Flashcards in Chapter 18 Deck (32):
Define: Net Shape
Processes that achieve final product geometry with little or no subsequent machining.
Define: Flat Rolling
A process using two opposing rolls to exert compressive forces on a slab to reduce the thickness of a rectangular cross section.
Define: Bloom vs. Billet vs. Slab
Bloom: Square cross section (150 x 150 +)
Billet: Square cross section (40 x 40)
Slab: rolled from an ingot or bloom; rectangular cross section with small thickness
The amount eh thickness is reduced; d = T init - T final
Fractional representation of draft in which:
r= d / T init
When the width of the working material increases because the thickness is reduced. (volume in = volume out)
Define: Two-High vs Four-High
Two High: Basic rolling design with two opposing rolls
Four High: The use of two smaller diameter rolls to contact the work and two backing rolls behind them.
Allows the direction of the roll rotation to be reversed, so that the work can be passed through in either direction.
Define: Ring Rolling
Deformation process in which a thick-walled ring of small diameter is rolled into a thin-walled ring of larger diameter
Define: Roll Piercing
Specialized hot working process for making seamless thick-walled tubes. It utilizes two opposing rolls, and hence it is grouped with the rolling process. Uses a mandrel to create the tube
Define: Open-Die vs Closed-Die (Impression) vs Flashless vs Precision Forging
Open Die: Work is compressed between two flat (or almost flat) dies, thus allowing the metal to flow without constraint in a lateral direction relative to the die surfaces.
Closed Die: The die surfaces contain a shape or impression that is imparted to the work during compression
Flashless: The work is completely constrained within the die and no excess flash is produced.
Precision Forging: Another name for flashless forging
Forging operation performed to reduce the cross section and redistribute the metal in a work part in preparation for subsequent shape forming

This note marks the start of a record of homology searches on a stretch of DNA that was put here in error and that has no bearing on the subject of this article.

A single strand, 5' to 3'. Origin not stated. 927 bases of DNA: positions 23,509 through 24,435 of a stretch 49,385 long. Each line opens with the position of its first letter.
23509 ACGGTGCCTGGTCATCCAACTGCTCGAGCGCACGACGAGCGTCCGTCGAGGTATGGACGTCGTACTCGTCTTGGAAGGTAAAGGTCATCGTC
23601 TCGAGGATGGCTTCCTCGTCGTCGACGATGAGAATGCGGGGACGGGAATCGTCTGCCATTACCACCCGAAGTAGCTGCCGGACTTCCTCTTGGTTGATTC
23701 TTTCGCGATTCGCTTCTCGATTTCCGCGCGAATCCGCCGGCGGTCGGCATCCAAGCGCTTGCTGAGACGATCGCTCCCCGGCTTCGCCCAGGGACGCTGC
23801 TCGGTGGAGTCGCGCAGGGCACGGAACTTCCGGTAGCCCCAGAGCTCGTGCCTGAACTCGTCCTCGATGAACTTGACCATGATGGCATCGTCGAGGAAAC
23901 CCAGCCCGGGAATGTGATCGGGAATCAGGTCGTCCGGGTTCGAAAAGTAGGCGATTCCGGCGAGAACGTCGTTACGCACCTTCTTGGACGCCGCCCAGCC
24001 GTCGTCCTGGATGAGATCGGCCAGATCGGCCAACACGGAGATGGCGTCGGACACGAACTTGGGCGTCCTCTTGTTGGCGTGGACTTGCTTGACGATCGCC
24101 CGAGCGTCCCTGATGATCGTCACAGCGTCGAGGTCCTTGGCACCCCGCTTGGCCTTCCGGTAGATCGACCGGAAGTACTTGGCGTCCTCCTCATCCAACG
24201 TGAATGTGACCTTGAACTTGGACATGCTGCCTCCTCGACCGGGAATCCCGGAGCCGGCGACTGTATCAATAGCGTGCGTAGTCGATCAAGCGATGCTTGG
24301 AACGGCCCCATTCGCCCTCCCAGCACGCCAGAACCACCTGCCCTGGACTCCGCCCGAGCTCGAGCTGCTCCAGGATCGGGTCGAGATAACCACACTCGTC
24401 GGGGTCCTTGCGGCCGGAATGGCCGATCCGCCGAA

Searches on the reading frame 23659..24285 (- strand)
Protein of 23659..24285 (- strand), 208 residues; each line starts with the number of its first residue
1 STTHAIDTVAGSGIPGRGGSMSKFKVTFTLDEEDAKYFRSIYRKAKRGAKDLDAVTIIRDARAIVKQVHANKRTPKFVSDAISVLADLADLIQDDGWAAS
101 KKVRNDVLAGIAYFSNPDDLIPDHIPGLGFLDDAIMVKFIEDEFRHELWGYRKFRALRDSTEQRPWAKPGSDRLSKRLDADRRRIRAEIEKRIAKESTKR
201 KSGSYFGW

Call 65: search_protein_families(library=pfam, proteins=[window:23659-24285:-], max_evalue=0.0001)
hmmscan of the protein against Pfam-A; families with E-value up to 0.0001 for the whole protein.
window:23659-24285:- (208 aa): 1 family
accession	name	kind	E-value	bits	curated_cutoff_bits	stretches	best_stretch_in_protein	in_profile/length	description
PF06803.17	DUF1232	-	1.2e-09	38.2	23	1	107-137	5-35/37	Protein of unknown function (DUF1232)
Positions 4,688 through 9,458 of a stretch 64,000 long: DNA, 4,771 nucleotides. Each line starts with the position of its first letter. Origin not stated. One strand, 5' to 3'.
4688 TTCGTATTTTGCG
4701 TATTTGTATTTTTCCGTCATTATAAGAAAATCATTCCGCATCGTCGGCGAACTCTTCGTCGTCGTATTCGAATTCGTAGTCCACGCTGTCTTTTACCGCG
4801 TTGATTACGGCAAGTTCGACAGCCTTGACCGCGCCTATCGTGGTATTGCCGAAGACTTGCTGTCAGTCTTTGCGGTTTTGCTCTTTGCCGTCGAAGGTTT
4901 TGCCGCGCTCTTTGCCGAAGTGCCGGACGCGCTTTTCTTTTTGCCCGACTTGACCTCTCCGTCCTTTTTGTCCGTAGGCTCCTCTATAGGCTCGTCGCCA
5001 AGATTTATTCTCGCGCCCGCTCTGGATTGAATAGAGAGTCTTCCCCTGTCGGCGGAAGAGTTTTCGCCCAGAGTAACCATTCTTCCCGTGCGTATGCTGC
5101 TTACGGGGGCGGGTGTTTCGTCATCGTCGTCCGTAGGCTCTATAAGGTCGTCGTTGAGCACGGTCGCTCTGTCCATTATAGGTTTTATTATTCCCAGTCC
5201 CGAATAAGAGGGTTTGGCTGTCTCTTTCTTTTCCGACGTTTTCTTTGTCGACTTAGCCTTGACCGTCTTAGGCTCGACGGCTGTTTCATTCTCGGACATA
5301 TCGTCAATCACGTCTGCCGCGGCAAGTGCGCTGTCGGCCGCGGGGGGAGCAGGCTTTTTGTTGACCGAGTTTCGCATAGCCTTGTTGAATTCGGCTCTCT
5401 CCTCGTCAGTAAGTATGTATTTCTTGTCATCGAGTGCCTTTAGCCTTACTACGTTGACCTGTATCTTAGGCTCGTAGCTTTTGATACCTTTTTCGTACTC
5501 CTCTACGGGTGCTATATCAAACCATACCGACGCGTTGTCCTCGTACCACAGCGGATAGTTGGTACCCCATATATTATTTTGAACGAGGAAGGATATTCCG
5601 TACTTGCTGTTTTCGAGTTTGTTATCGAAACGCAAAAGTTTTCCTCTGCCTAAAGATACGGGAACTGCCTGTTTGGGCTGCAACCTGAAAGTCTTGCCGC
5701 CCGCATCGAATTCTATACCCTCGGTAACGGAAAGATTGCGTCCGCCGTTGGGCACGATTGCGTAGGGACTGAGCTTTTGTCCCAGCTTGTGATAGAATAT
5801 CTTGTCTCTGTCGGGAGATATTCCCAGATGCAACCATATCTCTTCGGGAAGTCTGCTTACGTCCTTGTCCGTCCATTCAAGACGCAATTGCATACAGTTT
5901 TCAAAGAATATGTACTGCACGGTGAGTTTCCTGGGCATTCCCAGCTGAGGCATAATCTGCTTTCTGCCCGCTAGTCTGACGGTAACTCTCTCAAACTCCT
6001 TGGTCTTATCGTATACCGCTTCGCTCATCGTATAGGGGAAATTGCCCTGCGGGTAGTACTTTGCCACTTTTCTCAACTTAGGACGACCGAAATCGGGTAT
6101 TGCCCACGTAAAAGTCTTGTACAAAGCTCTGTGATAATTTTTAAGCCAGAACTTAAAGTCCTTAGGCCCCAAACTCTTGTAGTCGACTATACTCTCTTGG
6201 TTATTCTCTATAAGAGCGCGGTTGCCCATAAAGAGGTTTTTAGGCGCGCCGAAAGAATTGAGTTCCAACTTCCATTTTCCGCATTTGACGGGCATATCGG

Similar to fullering, except that the dies have concave surfaces
A sequence of forging compressions along the length of a workpiece to reduce cross section and increase length
Special application of closed-die forging in which fine details in the die are impressed into the top and bottom surfaces of the work part; good surface finish and dimensional accuracy
(or upset forging) is a deformation operation in which a cylindrical work part is increased in diameter and reduced in length
Same as upsetting but more specifically used to form the heads on nails, bolts, and similar hardware product.
Forging process used to reduce the diameter of a tube or solid rod. Metal rod is slammed through a rotating die with a tapered midsection to produce the necessary shape.
Define: Radial Forging
Similar to Swaging in that diameter reduction occurs, however, the rod spins radially during forging and not the die itself.
Define: Roll Forging
Deformation process used to reduce the cross section of a cylindrical workpiece by passing it through a set of opposing rolls that have grooves matching the desired shape of the final part.
Define: Orbital Forging
Deformation occurs by means of a cone shaped upper die that is simultaneously rolled and pressed into the work part. This upper die is revolving to reduce press load and therefore accomplish the deformation
Deformation process in which a hardened steel form is pressed into a soft steel block. The hardened steel "hub" is machined to the geometry of the part to be molded and acts more as a ram to they system.
Define: Direct (forward) vs indirect (backward) extrusion
Direct: a metal billet is loaded into a container and a ram compresses the material, forcing it to flow throught one or more openings in a die at the opposite end of the container.
Indirect: The die is mounted to ther ram rather than at the opposite end of the container; used to create hollow cross sections
Define: Extrusion Ratio
Original X-Sectional area / Final x-sectional Area
Define: Shape Factor
Ratio of the pressure required to extrude a cross section of a given shape relative to the extrusion pressure for a round cross section of the same area.
Define: Impact Extrusion
The punch impacts the work part rather than simply applying pressure to it. Used for higher speeds and with shorter strokes than conventional extrusion.
Define: Hydrostatic Extrusion
To reduce firction allong billet-container interface, the use of fluid inside the extrusion container and pressurizing the fluid by the forward motion of the ram
Define: Wire/Bar Drawing
Used to distinguish the drawing process from sheet metal. Bar drawing refers to large diameter bar and rod inputs, while wire drawing applies to small diameter stock inputs.
Each accumulation drum between the dies that are inside continuous drawing machines. These are motor driven to provide the proper pull force to draw the wire stock through the upstream die.
Define: Tube Sinking
Way of tube drawing to reduce the diameter or wall thickness of seamless tubes and pipes.
Define: Fixed Mandrel
Way of tube drawing in which a long support bar is mounted to establish the inside diameter throughout the operation